FEHA Protected Activity Retaliation

05 Nov FEHA Protected Activity Retaliation

Retaliation for Fair Employment and Housing Act, or FEHA, protected activity is a common form of unlawful retaliation. The FEHA prohibits employment discrimination and harassment. But it also makes it unlawful to retaliate against employees for engaging in protected activity. There are two central parts to a FEHA retaliation claim: protected activity and retaliation.

FEHA protected activity that triggers retaliation provision

The FEHA prohibits retaliation. But it only prohibits certain kinds of retaliation. Specifically, it prohibits retaliation against employees for engaging in conduct that qualifies as protected activity. Under the FEHA, protected activity means opposing employment practices that the FEHA makes unlawful. All sorts of things can count as opposition. But, most commonly, it’s reporting or complaining to a manager or HR.

For example, the FEHA makes sexual harassment unlawful. Reporting to HR is a form of opposition. Accordingly, an employer cannot retaliate against an employee for reporting sexual harassment to HR. Doing so would violate the FEHA.

Conversely, the FEHA doesn’t make it unlawful for your boss to criticize your work. So suppose your boss criticizes your work. You think her criticism is unfair and you complain to HR. While that complaint to HR might be opposition, it’s still probably not protected activity. That’s because the conduct about which you’re complaining isn’t prohibited by the FEHA.

Of course, the law is not black and white. There is a fine line between conduct that is impolite and conduct that violates the FEHA. Fortunately, the underlying conduct need not actually violate the FEHA. Instead the employee just needs to show they had a good faith belief that it does. For example, if an employee complains about what they honestly think is unlawful harassment, then the FEHA protects that employee from retaliation. Of course, that honest belief typically has to be at least somewhat reasonable.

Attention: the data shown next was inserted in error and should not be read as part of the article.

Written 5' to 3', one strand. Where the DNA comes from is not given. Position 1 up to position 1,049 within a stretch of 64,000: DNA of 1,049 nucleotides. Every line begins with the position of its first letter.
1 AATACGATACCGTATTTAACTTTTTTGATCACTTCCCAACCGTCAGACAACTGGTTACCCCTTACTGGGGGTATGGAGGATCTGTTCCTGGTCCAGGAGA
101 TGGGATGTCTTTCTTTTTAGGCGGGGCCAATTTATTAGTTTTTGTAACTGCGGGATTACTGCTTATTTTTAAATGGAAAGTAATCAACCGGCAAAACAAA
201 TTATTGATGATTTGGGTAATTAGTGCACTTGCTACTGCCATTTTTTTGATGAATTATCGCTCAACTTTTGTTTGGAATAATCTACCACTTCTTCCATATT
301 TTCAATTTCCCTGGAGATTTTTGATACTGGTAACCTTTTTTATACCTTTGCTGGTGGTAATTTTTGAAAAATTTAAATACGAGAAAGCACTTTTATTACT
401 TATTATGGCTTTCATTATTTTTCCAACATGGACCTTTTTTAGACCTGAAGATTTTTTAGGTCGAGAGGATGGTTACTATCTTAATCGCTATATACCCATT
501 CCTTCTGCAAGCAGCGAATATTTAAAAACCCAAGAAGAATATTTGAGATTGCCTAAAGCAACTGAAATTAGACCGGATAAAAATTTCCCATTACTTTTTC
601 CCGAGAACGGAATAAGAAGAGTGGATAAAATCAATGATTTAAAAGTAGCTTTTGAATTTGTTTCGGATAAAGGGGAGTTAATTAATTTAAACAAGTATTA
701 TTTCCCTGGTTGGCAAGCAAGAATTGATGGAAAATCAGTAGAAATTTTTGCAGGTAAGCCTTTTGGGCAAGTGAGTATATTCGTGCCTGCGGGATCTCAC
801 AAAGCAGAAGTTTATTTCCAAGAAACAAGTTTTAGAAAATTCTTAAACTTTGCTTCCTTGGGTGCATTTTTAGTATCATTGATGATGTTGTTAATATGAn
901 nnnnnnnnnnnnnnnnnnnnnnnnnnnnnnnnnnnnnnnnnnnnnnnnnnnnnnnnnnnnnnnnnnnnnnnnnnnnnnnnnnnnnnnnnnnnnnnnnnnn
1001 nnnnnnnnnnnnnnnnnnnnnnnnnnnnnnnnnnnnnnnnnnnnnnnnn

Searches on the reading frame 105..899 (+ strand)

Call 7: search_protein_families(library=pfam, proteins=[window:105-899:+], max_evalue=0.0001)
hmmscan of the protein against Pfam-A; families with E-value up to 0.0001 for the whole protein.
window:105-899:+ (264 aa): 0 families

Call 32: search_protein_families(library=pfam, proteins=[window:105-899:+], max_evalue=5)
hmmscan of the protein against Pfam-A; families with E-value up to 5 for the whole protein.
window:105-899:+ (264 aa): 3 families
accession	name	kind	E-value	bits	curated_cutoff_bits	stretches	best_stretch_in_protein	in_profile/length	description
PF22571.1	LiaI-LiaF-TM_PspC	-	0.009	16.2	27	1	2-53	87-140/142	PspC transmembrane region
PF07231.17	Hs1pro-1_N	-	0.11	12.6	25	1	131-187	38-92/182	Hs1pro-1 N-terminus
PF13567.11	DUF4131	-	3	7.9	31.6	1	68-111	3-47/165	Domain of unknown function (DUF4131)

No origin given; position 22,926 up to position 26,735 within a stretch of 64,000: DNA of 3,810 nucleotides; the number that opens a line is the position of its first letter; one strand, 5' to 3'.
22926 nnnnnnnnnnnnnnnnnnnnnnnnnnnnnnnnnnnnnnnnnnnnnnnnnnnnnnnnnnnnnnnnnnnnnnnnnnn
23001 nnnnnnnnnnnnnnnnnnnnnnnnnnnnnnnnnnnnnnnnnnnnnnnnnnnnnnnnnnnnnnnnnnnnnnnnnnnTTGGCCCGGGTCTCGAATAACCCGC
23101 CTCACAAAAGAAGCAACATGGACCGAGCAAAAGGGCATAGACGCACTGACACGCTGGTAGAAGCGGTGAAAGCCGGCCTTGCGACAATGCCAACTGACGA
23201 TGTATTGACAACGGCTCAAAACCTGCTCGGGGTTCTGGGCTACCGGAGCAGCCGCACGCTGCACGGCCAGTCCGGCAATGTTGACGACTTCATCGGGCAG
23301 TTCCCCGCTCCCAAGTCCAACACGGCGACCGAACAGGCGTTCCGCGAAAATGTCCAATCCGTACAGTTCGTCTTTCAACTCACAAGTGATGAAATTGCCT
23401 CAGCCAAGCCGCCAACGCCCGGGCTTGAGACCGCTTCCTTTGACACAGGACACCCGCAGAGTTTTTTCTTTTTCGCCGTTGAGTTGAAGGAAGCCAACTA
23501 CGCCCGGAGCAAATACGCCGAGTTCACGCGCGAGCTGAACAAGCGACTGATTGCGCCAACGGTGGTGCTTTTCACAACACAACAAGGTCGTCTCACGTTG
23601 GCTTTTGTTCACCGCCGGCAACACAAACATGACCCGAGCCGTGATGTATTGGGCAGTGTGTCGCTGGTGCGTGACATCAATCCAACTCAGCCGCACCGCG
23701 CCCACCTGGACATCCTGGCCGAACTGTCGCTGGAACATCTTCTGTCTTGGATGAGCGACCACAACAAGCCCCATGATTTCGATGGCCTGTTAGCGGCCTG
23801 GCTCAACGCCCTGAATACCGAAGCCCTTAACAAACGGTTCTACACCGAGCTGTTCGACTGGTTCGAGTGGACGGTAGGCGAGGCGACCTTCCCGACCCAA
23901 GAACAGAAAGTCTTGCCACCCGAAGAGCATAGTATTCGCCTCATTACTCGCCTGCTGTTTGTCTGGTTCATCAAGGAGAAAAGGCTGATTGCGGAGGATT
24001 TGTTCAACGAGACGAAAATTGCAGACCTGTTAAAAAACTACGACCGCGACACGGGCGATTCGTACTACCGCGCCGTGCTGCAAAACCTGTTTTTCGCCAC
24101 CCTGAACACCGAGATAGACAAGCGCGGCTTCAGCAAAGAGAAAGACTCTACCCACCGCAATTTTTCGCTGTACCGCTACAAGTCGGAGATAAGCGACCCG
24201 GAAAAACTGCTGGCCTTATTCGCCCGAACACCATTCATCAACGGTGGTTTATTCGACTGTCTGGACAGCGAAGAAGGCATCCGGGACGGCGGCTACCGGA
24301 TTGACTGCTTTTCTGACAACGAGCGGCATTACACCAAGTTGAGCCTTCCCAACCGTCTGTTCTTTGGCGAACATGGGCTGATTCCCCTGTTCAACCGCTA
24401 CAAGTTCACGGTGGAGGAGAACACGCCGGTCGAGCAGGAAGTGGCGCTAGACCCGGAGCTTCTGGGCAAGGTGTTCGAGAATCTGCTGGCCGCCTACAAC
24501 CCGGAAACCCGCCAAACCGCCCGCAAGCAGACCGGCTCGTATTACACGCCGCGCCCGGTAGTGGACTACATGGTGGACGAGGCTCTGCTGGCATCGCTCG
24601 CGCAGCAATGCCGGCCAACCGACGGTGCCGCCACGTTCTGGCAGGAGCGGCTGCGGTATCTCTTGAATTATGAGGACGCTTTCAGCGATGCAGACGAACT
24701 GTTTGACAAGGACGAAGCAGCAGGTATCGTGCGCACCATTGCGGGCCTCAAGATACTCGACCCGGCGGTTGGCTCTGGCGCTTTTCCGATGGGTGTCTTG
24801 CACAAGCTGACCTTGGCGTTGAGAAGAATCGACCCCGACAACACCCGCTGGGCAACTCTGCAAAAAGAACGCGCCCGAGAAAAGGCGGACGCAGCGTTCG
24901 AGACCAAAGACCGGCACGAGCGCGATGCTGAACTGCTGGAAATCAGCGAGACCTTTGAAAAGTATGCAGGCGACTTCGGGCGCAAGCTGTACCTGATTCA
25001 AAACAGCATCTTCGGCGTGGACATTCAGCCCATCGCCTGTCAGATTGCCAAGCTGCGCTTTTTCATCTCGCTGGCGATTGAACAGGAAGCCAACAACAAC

FEHA protected activity retaliation requires an adverse employment action

Technically under the law, retaliation refers to the overall act of retaliating against an employee for engaging in protected activity. The employer does the retaliating by taking what’s called an adverse employment action. Many people assume this means firing, but it’s actually much broader.

In simple terms, an adverse employment action is anything that negatively affects the conditions of your employment. In addition to termination, this can be things like, demotions, failure to promote, or transfer to a less desirable role. This is not an exhaustive list. In fact, there isn’t necessarily an exhaustive list. Whether something qualifies as an adverse employment action depends on the facts of the situation.

Causation is an element of retaliation

Critically, it is not enough to show merely protected activity and an adverse employment action. To establish a retaliation claim, an employee must show some causal connection between the protected activity and the adverse employment action. That is, they must show the adverse employment action was at least partly because of the protected activity.

Obviously, the best evidence is direct evidence. But in most cases, an employer won’t say they’re firing an employee because of their protected activity. More often, an employer will offer some legitimate reason for the adverse employment action and the employee will need to use circumstantial evidence to establish causation. For example, close temporal proximity between the protected activity and the adverse action is evidence of causation (though usually not enough evidence on it’s own).

There are non-FEHA retaliation laws that apply in California

It’s important to note that there are other types of unlawful retaliation. For example, California Labor Code section 1102.5  prohibits retaliation against qualifying employees. There are also federal laws, such as the Sarbanes-Oxley Act, that prohibit retaliation in certain circumstances.Consequently, if you have experienced retaliation that doesn’t fit within the FEHA retaliation discussed above, that doesn’t mean you don’t have a case. You should contact an employer lawyer to evaluate your case. They can determine what, if any, retaliation claims you may have.

If you an employer has retaliated against you, contact the Khadder Law Firm today for a free consultation.

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